The sic single crystal can, however, also be manufactured by a sublimation process.

Patent Citations
Cited PatentFiling datePublication dateApplicantTitle
US4472476 *Jun 24, 1982Sep 18, 1984United Technologies CorporationComposite silicon carbide/silicon nitride coatings for carbon-carbon materials
US5397428 *Aug 28, 1992Mar 14, 1995The University Of North Carolina At Chapel HillNucleation enhancement for chemical vapor deposition of diamond
US5420443 *Mar 23, 1993May 30, 1995Kobe Development CorporationMicroelectronic structure having an array of diamond structures on a nondiamond substrate and associated fabrication methods
US5945155 *Nov 19, 1997Aug 31, 1999International Business Machines CorporationLow dielectric constant amorphous fluorinated carbon and method of preparation
EP0381111A2 *Jan 29, 1990Aug 8, 1990Siemens AktiengesellschaftElectroactive-passivation film
Non-Patent Citations
Reference
1Bellina, J. et al., "Stoichiometric Changes In the Surface OF (100) Cubic SiC Caused By Ion Bombardment And Annealing," Applied Surface Science, 25 (1986), pp. 380-390.
2 *Bellina, J. et al., Stoichiometric Changes In the Surface OF (100) Cubic SiC Caused By Ion Bombardment And Annealing, Applied Surface Science , 25 (1986), pp. 380 390.
3 *Bellina, J. et al., Surface modification strategies for (100)3C SiC, J. Vac. Sci. Technol. , A4(3) May Jun. 1986, pp. 1692 1695.
4Bellina, J. et al., Surface modification strategies for (100)3C-SiC, J. Vac. Sci. Technol., A4(3) May-Jun. 1986, pp. 1692-1695.
5 *Chemical Abstract, vol. 118, (1993), p. 847.
6Diani, M. et al., "Electron cyclotron resonance plasma ion beam effects on the formation of SiC on Si(001) characterized by in-situ photo emission," Thin Solid Films, vol. 241 (1994), pp. 305-309.
7 *Diani, M. et al., Electron cyclotron resonance plasma ion beam effects on the formation of SiC on Si(001) characterized by in situ photo emission, Thin Solid Films , vol. 241 (1994), pp. 305 309.
8Harris, C. et al., "SiC power device passivation using porous SiC," Applied Physics Letters, vol. 66 (1995) Mar. 20, No. 12, pp. 1501-1502.
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Referenced by
Citing PatentFiling datePublication dateApplicantTitle
US6773508 *Jun 3, 2002Aug 10, 2004Osaka PrefectureSingle crystal silicon carbide thin film fabrication method and fabrication apparatus of the same
US8252264Apr 7, 2009Aug 28, 2012Riehl-Johnson Holdings, LlcMethod for production of carbon nanostructures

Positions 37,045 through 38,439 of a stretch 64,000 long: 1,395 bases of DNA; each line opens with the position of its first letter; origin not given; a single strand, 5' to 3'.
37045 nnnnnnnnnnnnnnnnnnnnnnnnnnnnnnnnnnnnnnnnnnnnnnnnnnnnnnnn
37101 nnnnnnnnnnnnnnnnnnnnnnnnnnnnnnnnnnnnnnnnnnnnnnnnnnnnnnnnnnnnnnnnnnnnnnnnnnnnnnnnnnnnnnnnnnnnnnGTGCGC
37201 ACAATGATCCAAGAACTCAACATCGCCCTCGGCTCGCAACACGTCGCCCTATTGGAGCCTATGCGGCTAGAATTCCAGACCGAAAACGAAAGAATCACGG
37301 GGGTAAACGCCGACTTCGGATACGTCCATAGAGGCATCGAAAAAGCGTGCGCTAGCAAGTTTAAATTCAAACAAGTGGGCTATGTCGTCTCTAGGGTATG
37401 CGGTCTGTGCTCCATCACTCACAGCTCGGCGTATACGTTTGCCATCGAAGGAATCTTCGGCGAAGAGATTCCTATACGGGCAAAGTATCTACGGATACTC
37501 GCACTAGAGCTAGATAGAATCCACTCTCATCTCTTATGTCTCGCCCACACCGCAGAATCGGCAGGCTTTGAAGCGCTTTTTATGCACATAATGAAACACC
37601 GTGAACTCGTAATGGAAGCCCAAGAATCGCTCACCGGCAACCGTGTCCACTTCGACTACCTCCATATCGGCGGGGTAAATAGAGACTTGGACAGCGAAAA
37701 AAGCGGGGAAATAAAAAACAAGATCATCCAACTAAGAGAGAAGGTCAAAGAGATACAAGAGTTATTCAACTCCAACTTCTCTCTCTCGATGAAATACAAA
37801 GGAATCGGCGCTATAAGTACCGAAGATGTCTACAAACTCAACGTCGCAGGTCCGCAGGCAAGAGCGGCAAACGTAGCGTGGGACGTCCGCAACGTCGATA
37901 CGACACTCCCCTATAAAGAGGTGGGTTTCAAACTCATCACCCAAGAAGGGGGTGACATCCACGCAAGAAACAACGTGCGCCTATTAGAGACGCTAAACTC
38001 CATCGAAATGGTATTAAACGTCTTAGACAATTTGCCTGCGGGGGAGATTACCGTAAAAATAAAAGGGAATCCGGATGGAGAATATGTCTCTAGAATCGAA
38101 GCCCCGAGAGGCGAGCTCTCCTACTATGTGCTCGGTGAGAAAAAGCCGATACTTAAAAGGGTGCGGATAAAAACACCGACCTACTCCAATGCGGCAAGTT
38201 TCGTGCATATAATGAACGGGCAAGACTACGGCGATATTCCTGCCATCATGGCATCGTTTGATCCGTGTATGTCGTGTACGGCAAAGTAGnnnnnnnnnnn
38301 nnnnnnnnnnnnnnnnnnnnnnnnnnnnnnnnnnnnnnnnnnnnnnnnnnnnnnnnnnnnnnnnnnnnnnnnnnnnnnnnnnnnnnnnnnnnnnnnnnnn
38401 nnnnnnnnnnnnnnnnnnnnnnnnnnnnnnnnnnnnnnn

US8378757May 11, 2011Feb 19, 2013Samsung Electronics Co., Ltd.Resonator using carbon nano substance and method of manufacturing resonator
US20140030874 *Jun 11, 2013Jan 30, 2014Sumitomo Electric Industries, Ltd.Method for manufacturing silicon carbide substrate
Classifications
U.S. Classification438/509, 438/796, 438/779, 438/767, 257/E23.132, 257/E21.055, 438/931, 257/E21.27
International ClassificationH01L23/31, H01L21/04, H01L21/205, H01L21/314
Cooperative ClassificationY10S438/931, H01L21/3146, H01L23/3171, H01L21/045, H01L2924/0002
European ClassificationH01L21/314C, H01L23/31P6, H01L21/04H2
Legal Events
DateCodeEventDescription
Oct 19, 2004FPExpired due to failure to pay maintenance fee
Effective date: 20040822
Aug 23, 2004LAPSLapse for failure to pay maintenance fees
Jun 17, 2004ASAssignment
Owner name: SICED ELECTRONICS DEVELOPMENT GMBH & CO., KG, GERM
Free format text: ASSIGNMENT OF ASSIGNORS INTEREST;ASSIGNOR:SIEMENS AKTIENGESELLSCHAFT;REEL/FRAME:015509/0868
Effective date: 20000928
Owner name: SICED ELECTRONICS DEVELOPMENT GMBH & CO., KG PAUL-
Free format text: ASSIGNMENT OF ASSIGNORS INTEREST;ASSIGNOR:SIEMENS AKTIENGESELLSCHAFT /AR;REEL/FRAME:015509/0868
Owner name: SICED ELECTRONICS DEVELOPMENT GMBH & CO., KG PAUL-
Free format text: ASSIGNMENT OF ASSIGNORS INTEREST;ASSIGNOR:SIEMENS AKTIENGESELLSCHAFT /AR;REEL/FRAME:015509/0868
Effective date: 20000928
Mar 10, 2004REMIMaintenance fee reminder mailed
Dec 18, 1997ASAssignment
Owner name: SIEMENS AKTIENGESELLSCHAFT, GERMANY
Free format text: ASSIGNMENT OF ASSIGNORS INTEREST;ASSIGNOR:RUPP, ROLAND;REEL/FRAME:010677/0659
Effective date: 19971015